Chappie Dir. Neill Blomkamp

[Sony Pictures; 2015]

Styles: sci-fi
Others: District 9, A.I.: Artificial Intelligence, RoboCop

I don’t know very much music by Die Antwoord, but I like what I’ve heard. I like it for the same reason that I like great art: it creates a world for itself to inhabit. There is something of these people that is of-somewhere-else, which is notably different from the more obvious not-of-this-earth. They are of this plane, and another one, a phantom transmission coming in from this place where the commonplace (hip hop, techno, garbage and gangster culture) has mutated into some other strand and echoed back. The whole thing that I get into about art and movies and everything is this otherworld-ness, seeing the reflection of yourself, but morphed into an ideal or an exaggeration. And the world — that static-webbed transmission — of Chappie might be from that place from which Die Antwoord hails, full of these weirdo twists on our world — where the members of Die Antwoord are their true selves, and they live in their true dwellings, live their true lives — which has no real ties besides the temporal to what we consider to be our reality.

The characters played by Yolandi and Ninja are such an integral part of Chappie; both the character — a robot with real consciousness, forking off in every direction of indecision and action like any person — and the movie. They come in as seeming evildoers, criminals who are only looking out for themselves, shooting brightly colored automatic weapons that appear to have both been born out of thin air and be direct reflections of their personalities. They make complete sense immediately; they live in some abandoned structure, of course, which is filled with electronics and collectibles, and they wear neon-colored clothes with catchphrases emblazoned upon them whenever they aren’t wearing bizarre Die Antwoord shirts with their own faces writ large on their chests. It is trashy and bizarre and magical.

There is something in Chappie about artificial intelligence, but it seems to be the least important part of the movie. The world’s first robotic police force has been deployed in Johannesburg, South Africa, and its developer, Deon (Dev Patel), has created an experimental consciousness program, which turns into Chappie, a robot running only on five days worth of battery. Chappie learns like a child, but faster; in the five days, he goes from being a stuttering, blubbering baby into something that stretches beyond the confines of “adulthood.” He cannot be defined in our terms, as he has other terms. But that is a foregone conclusion; whatever the future of robotics holds, it is obvious that they will always be the “other,” separate from whatever it is that humans and other animals are, the “organics” and the “inorganics,” if you will, which might eventually be equal but will never be the same.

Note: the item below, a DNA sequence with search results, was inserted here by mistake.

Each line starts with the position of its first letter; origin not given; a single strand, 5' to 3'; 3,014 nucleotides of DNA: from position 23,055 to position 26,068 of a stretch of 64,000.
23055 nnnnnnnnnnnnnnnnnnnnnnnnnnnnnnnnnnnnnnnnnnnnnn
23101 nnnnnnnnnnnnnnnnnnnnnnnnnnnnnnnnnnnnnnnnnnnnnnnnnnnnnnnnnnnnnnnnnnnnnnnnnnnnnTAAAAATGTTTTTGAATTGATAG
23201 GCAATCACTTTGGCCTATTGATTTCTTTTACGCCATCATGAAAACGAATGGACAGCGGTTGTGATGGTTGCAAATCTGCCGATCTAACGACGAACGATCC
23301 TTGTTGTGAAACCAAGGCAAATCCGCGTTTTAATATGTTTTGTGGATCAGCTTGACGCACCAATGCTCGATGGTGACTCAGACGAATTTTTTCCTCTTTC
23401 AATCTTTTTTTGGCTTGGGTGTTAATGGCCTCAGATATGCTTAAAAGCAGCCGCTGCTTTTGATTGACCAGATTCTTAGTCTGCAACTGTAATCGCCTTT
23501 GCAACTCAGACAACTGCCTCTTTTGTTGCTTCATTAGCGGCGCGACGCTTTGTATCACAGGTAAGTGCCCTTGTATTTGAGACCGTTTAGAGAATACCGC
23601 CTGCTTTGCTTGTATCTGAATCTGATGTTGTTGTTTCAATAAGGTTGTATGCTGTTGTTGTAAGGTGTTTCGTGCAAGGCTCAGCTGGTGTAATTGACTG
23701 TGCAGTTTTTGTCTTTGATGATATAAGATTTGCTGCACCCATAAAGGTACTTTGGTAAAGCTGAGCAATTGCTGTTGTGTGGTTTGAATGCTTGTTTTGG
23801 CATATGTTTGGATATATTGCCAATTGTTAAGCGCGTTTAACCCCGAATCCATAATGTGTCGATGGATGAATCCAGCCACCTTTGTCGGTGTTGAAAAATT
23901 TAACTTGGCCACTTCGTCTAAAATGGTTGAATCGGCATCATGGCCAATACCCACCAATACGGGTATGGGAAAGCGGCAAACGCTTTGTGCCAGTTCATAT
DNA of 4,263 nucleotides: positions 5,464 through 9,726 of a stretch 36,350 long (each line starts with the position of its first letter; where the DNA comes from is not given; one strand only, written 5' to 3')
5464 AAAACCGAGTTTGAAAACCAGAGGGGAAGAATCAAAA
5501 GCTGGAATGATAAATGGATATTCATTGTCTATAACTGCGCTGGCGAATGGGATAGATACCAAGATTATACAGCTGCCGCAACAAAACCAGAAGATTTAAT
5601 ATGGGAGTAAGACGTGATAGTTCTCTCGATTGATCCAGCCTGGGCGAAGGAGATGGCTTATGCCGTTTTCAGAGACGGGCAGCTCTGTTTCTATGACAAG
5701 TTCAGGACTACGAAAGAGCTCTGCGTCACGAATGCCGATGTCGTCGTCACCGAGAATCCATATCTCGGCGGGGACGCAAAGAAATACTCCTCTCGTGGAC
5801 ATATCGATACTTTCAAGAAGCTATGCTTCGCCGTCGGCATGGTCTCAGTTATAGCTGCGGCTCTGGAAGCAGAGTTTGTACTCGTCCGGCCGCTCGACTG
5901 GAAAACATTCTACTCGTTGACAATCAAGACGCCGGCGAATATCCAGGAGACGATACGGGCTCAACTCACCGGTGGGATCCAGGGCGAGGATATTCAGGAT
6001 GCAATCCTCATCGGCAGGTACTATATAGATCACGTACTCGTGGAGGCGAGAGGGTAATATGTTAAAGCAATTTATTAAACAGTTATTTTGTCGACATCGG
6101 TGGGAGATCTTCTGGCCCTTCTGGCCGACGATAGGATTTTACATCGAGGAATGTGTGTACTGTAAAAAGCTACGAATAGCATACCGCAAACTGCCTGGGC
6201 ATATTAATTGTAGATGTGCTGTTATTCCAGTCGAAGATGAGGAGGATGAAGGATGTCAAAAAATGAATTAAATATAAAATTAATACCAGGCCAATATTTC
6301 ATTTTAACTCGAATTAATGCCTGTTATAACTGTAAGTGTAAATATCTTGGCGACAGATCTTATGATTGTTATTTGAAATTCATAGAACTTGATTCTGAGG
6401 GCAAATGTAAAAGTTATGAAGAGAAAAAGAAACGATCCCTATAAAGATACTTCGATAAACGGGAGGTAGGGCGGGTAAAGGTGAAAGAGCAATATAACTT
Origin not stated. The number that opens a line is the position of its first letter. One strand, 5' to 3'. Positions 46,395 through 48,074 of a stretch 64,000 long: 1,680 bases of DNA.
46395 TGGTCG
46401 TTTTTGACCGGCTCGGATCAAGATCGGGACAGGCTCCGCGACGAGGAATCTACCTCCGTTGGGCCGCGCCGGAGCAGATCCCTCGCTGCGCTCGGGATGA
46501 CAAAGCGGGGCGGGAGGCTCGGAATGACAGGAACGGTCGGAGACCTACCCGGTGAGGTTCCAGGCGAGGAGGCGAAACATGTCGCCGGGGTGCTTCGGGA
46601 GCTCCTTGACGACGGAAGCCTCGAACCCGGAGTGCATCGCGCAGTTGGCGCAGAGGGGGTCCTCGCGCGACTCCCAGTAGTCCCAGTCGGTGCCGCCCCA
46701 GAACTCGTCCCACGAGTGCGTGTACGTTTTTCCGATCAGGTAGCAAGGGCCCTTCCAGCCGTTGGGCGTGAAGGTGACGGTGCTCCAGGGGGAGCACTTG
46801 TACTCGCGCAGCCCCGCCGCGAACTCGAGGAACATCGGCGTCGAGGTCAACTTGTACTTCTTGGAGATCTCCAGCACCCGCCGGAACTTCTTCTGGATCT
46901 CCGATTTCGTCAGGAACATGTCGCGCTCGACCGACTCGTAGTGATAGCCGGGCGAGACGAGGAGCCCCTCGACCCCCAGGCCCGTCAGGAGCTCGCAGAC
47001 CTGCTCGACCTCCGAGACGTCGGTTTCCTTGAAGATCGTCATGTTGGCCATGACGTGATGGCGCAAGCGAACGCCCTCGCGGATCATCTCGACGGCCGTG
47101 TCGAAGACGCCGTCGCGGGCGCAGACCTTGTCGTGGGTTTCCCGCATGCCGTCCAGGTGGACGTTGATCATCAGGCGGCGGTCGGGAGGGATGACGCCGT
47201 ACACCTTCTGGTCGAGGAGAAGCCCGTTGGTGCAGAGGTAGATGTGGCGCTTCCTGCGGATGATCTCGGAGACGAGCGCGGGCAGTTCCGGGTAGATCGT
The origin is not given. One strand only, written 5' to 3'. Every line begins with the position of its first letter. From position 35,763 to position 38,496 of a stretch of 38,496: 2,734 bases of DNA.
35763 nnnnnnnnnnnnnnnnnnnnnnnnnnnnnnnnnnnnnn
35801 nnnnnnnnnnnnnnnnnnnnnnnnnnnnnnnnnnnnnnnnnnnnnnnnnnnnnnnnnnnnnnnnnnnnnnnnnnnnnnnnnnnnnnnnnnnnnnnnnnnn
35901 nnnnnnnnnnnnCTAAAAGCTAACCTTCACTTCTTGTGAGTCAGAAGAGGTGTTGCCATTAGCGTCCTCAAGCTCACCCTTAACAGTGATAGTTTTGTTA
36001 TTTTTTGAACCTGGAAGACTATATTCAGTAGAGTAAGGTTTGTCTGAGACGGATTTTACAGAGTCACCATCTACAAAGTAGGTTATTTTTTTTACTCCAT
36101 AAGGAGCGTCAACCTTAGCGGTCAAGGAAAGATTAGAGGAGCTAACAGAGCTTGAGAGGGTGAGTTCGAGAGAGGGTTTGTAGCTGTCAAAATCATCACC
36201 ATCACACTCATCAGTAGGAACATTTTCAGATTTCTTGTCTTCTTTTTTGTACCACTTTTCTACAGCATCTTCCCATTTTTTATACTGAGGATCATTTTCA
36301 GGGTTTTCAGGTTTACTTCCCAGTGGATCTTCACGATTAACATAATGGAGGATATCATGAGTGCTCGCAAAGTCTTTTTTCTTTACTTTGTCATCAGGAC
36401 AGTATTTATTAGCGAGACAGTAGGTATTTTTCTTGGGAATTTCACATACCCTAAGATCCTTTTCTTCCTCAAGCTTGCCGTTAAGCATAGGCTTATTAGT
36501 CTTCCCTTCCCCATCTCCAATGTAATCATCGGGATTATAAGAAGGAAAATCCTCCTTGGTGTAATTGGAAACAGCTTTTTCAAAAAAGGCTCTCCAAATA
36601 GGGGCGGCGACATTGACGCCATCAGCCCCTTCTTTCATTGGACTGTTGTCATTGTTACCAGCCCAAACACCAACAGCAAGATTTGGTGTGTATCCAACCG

The thing that director Neill Blomkamp does to turn Chappie from a diatribe on the semantics of consciousness and living and into something that breathes is its world, is to owed focus on Die Antwoord — to their performances, to the breadth of their emotion. Chappie calls them Mommy and Daddy, and there is something heavy in that, to their relationships, to the way that they are developed slowly and with confidence, knowing that when you first see them you are going to judge them, but making you come around and see them for the compassionate, feeling, sympathetic characters that they are. All of the ideas about technology melt away into a simple story of black sheep, outsiders, unaccepted but not unlovable. Chappie has a sticker on his forehead, very on the nose: it says “REJECT” in bold capital letters. Of course, that fits into the natural course of the story very well, and doesn’t come across quite so forced, but I have few doubts it will be lost on many: if there is a distinct point to all of this, that sticker and all it implies is likely it.

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